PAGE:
Experts say educating youth on voting is important

Educating high schoolers on the fundaments of politics is important for youth civic engagement, experts say. Photo courtesy of: Aaron Lopez.

OSWEGO, N.Y. – There have been a lot of initiatives put in place to try and get more youth registered to vote and involved with political topics and issues. 

At the State University of New York at Oswego (SUNY Oswego), Allison Rank, a political science associate professor and department chair, is the campaign manager for Vote Oswego. 

Vote Oswego is a voter mobilization project created for the SUNY Oswego community to make an impact in all elections and showcase the importance of the elections. 

“Students on Vote Oswego do a great job,”  Rank said. “But all they can do is help students know how to access a ballot and the process of casting it.” 

The League of Women Voters is another organization that focuses on educating college students, high school students and even elementary school students on things such as voter registration. 

Aside from voter registration, they also teach the youth about civic engagement and state government, according to Nick Doran, the vice president for youth programming for the League of Women voters. 

“We don’t want to stop at voter registration or getting out the vote,” Doran said. “Because there is so much more to being engaged than just voting.” 

Casting a vote is one way people can have their voice heard. According to the Center for Information and Research on Civic Learning and Engagement (CIRCLE), today’s youth is the most diverse generation in American history and the most diverse segment of the electorate. 

CIRCLE projects that by 2025, 50% of 14-24 year olds will be people of color. The diversity among youth will allow them to speak on a wide range of issues that society faces today. 

“Young people care deeply about their communities, their peers  and about the issues that affect them,” the CIRCLE website states.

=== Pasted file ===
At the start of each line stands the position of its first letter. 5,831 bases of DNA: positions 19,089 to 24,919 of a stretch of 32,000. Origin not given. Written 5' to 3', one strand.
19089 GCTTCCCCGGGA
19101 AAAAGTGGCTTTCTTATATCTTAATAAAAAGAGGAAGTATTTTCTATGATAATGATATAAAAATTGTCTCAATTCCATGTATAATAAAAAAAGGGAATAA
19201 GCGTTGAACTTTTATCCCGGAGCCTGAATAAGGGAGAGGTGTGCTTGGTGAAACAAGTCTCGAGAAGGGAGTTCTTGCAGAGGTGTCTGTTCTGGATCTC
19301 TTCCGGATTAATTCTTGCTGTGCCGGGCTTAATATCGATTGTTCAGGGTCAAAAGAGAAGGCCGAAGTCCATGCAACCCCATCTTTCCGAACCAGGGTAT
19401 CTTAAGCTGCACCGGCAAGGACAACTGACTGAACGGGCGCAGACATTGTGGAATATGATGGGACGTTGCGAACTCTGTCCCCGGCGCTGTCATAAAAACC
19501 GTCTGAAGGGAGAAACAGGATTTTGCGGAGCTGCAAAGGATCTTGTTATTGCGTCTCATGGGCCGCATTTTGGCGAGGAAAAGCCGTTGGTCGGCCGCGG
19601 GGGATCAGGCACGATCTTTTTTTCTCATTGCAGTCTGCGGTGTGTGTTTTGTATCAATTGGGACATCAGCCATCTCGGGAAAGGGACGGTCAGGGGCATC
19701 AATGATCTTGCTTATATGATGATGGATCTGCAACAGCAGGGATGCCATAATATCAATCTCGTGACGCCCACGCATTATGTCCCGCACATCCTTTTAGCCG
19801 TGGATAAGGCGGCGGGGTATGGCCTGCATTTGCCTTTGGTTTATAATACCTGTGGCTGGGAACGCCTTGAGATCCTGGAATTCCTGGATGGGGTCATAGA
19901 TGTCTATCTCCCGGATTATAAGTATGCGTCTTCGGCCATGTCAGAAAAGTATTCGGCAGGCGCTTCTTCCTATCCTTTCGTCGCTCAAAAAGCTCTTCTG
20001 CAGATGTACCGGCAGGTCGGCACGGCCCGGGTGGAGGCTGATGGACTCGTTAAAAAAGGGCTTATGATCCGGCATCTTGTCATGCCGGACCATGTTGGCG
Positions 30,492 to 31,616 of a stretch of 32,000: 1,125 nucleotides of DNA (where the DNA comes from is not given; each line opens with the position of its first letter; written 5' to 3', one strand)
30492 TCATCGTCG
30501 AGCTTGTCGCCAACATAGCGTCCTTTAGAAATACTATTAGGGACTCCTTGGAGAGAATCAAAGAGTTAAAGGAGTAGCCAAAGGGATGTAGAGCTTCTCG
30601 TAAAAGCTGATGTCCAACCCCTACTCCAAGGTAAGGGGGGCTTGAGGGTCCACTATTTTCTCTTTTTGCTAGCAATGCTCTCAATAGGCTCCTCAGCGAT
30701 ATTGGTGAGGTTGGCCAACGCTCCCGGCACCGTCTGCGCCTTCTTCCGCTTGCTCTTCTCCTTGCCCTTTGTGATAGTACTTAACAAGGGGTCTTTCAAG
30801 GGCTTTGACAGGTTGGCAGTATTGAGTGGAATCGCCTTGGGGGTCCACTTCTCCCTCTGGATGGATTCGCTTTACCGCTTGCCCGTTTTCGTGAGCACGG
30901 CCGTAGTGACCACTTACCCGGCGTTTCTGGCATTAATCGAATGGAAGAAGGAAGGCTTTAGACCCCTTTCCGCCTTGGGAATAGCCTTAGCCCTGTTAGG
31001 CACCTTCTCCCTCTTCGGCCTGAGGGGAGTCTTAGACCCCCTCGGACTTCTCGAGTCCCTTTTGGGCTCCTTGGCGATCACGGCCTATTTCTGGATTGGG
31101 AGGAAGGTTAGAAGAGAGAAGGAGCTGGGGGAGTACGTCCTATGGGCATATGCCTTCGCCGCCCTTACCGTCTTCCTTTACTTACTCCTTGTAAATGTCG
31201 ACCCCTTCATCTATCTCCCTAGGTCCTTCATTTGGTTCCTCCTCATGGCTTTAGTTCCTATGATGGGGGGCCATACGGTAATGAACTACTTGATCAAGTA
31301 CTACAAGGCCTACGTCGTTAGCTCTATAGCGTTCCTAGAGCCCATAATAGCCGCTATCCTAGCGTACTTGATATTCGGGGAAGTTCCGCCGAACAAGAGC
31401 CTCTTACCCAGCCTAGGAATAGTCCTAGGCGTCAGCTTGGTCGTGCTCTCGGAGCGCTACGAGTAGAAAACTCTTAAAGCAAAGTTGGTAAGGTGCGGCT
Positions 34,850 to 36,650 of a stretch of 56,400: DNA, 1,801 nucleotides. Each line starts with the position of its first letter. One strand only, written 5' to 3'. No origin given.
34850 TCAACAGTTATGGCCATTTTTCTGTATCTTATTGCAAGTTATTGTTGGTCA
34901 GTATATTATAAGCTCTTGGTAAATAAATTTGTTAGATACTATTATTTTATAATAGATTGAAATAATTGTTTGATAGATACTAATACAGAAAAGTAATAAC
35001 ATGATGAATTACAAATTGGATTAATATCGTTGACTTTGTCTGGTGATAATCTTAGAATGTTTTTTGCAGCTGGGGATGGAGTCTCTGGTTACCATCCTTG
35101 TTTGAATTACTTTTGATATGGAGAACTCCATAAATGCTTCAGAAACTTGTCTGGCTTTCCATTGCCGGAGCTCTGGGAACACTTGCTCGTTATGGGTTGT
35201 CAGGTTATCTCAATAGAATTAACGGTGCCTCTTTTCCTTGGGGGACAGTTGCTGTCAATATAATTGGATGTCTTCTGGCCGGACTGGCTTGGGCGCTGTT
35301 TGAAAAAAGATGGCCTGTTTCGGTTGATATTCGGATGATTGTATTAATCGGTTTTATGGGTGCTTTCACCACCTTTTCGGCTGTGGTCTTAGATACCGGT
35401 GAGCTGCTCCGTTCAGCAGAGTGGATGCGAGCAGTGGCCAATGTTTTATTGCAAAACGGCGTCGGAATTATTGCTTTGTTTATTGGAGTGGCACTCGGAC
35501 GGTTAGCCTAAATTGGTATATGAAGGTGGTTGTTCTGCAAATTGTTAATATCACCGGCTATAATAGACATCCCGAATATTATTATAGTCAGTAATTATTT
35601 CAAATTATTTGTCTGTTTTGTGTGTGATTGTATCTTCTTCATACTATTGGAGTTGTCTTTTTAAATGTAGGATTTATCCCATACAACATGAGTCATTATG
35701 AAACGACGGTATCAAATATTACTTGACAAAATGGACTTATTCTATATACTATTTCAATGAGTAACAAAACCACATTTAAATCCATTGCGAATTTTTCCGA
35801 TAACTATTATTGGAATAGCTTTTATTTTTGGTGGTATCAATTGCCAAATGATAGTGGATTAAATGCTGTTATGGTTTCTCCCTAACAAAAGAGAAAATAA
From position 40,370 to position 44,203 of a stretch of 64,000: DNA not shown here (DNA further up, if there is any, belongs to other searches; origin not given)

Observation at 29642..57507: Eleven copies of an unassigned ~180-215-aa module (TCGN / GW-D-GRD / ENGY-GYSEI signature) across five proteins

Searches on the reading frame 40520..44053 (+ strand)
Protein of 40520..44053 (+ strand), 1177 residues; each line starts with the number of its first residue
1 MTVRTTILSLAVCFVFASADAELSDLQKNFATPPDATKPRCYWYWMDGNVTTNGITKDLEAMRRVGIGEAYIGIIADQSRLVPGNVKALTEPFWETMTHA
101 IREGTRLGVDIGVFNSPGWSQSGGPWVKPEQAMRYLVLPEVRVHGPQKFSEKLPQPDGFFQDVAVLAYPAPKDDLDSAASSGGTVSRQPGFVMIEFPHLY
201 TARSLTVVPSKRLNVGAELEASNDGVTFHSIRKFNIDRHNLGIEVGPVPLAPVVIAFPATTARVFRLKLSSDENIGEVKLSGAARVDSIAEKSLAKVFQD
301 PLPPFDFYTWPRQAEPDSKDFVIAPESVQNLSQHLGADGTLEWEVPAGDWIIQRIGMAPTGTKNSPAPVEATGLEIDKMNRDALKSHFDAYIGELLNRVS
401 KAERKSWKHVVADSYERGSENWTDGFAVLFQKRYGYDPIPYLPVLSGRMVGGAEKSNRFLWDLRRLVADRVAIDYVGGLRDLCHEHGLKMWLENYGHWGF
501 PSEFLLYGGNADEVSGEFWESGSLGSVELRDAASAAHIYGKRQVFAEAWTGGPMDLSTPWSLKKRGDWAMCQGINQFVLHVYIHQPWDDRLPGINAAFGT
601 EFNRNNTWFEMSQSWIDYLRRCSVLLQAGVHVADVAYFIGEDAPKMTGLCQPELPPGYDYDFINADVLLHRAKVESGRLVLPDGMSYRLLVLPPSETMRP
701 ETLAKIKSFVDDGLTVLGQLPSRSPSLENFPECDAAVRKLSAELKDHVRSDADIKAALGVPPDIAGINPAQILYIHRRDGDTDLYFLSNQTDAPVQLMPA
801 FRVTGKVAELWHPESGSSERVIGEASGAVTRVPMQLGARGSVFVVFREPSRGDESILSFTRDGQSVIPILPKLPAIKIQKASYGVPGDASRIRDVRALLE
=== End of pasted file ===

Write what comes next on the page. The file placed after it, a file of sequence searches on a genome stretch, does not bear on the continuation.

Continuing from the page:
How they can go about speaking on these issues and making changes can start in the classroom,  as some may not know what they can do to create changes within society and government. 

“We found that a lot of students and really just everyone does not have a good understanding of the intricacies of New York state government.” Doran said. 

Aaron Lopez, a junior at Holland Patent Central High School, has always had a bit of interest in politics and wished there was a more open conversation about politics in the classroom. 

“Most social studies teachers I have try to keep their opinions neutral,” Lopez said. 

Lopez said there are only two examples of times he has learned about politics today, one being in elementary school. 

According to Lopez, a former congressman who was the father of one of his classmates came into their school back when he was in fifth grade to talk to them and answer any questions they had surrounding politics, which he thought was a good way to sort of introduce kids to the topic. 

The other time was in middle school, when his teacher taught him and his fellow classmates how to form their own opinions on things and create an argument, especially surrounding politics, Lopez said. 

“Educators can kind of play a key role in helping young people gain the skills and the confidence,” Rank said. “Not around what their position should be, but just to be able to engage thoughtfully in those conversations.” 

According to Rank, CIRCLE provides various tools for educators to utilize in classrooms to teach students about civic engagement, one of these things including a National Action Civics Collaborative back-to-school toolkit, which has tips on teaching civics and research. 

“There is a lot of content being produced,” Rank said. “The question is how much of it is being used.” 

Although there can be ways to learn about politics in the classroom, Lopez said there are other ways outside the classroom to help high school students learn and become more engaged. 

“I feel like student council elections are something in particular that they can kind of use to demonstrate the voting process,”  Lopez said.  

As of right now, student council elections are more like a popularity contest rather than an actual election, Lopez said. 

“People should actually vote for someone who they can tell is actually going to push for certain changes that will improve the school,” Lopez said. 

This type of small activity and engagement can not only help teach students how a real election works, but also get them more excited to vote in an actual election when the time comes. 

According to data from CIRCLE, about 27% of youth cast a ballot in 2022, making it the second highest youth voter turnout in three decades. 

Continuing the effort of engaging in more conversations around elections and educating the youth on these topics at both the high school level and college level can help increase youth voter turnout with each new election.